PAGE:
Road Test: BMW ActiveHybrid 5 M Sport
Hybrids aside, BMW has its low-carbon quota absolutely filled. Its 2.0-litre diesel engine, in various power outputs, has been offering a great balance of performance and efficiency in almost every model in the range. Hybrids are still a relative niche, and BMW simply doesn’t need to chase the technology until taxation and environmental policies make diesels a harder sell. It’s safe for now.
So the ActiveHybrid versions of the 3 Series, 5 Series and 7 Series have instead focused on offering some of the highest power outputs in their segments, but with fuel efficiency far below conventional large petrols. In short, it makes BMW’s smooth and powerful six-cylinder petrol engine much more palatable for business drivers.
The drivetrain uses a 3.0-litre twin-turbocharged engine and disc-shaped electric motor sandwiched between this and the eight-speed transmission. Visually there’s very little to mark this out as anything unusual, no dinner-plate aerodynamic wheels or blue glows around the BMW badges to shout about the technology inside.
It’s also available in two trim levels, including the M Sport version tested here, which looks aggressive but pushes fuel efficiency down from 44.1mpg to 40.4mpg with a corresponding jump in CO2 emissions from 149 to 163g/km.
At a combined 340bhp, though, this offers nearly twice the power of the range-favourite 520d. The gearbox tends to prioritise higher gears for economy purposes, but with a few tugs of the left hand steering wheel paddle there’s a glut of power available for overtaking. On paper, at least, it’s a direct match for the 535i Automatic, which is only £6,000 cheaper and at 183g/km it’s four BiK bands higher.
Drive modes ranging from the sharpest Sport+, with disengaged traction control, down to the electric-prioritising ECO PRO, are selected using the familiar rocker switch on the centre panel with Comfort chosen as a default. The battery charges quickly while driving, and it’s relatively easy to keep it running on electricity around flat inner-city routes which is a real novelty. It’s difficult not to see the appeal of wafting along in complete silence in a car as luxurious as this.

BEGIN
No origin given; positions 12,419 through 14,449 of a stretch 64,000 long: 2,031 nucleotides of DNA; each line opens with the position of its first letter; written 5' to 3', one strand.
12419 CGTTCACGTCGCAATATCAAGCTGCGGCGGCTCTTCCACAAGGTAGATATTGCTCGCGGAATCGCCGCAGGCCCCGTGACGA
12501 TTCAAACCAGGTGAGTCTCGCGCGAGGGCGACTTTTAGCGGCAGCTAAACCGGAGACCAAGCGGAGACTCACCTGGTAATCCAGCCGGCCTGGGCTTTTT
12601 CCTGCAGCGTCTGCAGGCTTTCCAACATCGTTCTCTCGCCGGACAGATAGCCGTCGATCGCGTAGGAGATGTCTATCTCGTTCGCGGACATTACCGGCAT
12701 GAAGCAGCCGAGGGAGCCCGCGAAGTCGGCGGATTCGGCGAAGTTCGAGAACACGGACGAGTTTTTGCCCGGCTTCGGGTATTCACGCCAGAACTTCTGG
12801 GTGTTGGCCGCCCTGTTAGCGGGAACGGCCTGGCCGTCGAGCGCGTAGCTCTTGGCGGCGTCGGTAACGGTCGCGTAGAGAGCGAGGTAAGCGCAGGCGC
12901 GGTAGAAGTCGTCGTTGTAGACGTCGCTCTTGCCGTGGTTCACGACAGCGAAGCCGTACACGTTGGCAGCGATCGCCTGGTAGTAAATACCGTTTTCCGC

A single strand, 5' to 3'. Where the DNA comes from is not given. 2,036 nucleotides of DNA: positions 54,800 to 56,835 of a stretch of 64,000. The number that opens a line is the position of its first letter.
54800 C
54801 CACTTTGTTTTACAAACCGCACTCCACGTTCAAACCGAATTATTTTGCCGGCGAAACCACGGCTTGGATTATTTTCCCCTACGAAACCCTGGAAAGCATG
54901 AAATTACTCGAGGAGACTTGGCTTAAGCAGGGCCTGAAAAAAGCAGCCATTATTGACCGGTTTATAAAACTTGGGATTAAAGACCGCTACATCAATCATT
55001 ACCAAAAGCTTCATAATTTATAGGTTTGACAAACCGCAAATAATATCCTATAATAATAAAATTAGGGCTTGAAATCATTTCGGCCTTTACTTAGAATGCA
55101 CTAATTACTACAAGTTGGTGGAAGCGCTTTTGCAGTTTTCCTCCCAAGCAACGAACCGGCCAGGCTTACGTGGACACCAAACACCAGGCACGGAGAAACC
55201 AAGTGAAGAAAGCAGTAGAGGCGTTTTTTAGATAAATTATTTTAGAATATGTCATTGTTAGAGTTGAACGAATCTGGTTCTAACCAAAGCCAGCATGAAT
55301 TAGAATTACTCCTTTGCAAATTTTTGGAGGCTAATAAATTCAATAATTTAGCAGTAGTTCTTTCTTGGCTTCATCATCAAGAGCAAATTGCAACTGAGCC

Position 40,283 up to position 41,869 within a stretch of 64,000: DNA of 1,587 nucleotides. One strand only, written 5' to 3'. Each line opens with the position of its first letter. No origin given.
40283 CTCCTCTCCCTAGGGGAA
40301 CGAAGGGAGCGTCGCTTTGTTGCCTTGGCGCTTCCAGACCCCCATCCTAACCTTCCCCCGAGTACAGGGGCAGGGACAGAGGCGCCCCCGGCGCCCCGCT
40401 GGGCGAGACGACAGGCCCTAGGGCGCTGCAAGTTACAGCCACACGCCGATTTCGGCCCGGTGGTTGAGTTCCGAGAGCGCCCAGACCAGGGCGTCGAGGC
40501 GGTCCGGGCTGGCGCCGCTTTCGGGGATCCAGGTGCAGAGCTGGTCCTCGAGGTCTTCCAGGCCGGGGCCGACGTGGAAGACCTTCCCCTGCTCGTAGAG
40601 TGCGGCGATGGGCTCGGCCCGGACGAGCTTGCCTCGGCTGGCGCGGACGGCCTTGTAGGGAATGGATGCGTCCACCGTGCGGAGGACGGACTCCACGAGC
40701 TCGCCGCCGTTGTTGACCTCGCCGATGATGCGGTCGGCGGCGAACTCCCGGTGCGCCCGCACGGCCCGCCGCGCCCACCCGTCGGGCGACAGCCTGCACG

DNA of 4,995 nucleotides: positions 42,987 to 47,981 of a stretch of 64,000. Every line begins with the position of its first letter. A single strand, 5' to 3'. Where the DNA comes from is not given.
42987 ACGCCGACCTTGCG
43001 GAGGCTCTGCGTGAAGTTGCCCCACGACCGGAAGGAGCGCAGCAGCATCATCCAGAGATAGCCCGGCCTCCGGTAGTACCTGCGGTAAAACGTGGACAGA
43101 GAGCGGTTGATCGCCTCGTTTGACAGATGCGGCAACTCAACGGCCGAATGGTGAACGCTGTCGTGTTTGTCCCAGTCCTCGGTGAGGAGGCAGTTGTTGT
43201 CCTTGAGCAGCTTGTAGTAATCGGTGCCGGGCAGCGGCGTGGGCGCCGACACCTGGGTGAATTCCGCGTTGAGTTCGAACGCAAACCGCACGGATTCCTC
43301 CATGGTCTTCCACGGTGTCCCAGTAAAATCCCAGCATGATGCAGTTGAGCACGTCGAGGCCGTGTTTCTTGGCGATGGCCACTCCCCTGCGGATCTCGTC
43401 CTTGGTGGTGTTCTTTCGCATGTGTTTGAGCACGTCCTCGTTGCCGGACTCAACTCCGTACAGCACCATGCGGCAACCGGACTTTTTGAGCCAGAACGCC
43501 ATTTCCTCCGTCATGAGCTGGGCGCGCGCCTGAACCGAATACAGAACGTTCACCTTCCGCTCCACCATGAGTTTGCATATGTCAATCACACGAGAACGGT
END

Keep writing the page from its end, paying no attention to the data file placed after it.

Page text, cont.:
But it’s worth watching the Hybrid display to really get a feel how clever the system is. Imperceptible at high speeds, the electric motor kicks in intermittently to give the petrol engine a boost and reduce the fuel it uses. Stab at the throttle and average fuel economy plummets, but it’s so powerful that it’s also easy to drive this smoothly and steadily with the engine barely ticking over. Enforce a 70mph limit to stop the speed creeping up and in ECO PRO mode it’ll be nudging 40mpg on the motorway.
There are downsides, though. As fast as the ActiveHybrid 5 is, it’s not really a driver’s car. Regenerative braking through the motor gives a two-stage feel to the brakes, so you do have to press quite hard to get a mechanical bite. There’s also a large sacrifice in boot space, with a large area immediately behind the seats taken up by the battery.
So a low carbon M5 this isn’t, but for long effortless motorway journeys it’s a blissfully easy way to get around. BMW has no illusions that this will pull the rug out from under the 520d, but it makes that iconic straight-six engine tax efficient for the technology-savvy company car driver.
With an appealing family of low carbon, high-performance diesels, BMW’s ActiveHybrid models will only ever be niche sellers in the UK, making sense only when considered as a tax-conscious alternative to a conventional big-power petrol. Technology rich, and clever with it, early adopters with a taste for effortless cruising could find this an irresistible and exclusive option.
Type: Petrol-electric hybrid
Electric range: 2.4 miles
CO2 emissions (tailpipe): 163g/km
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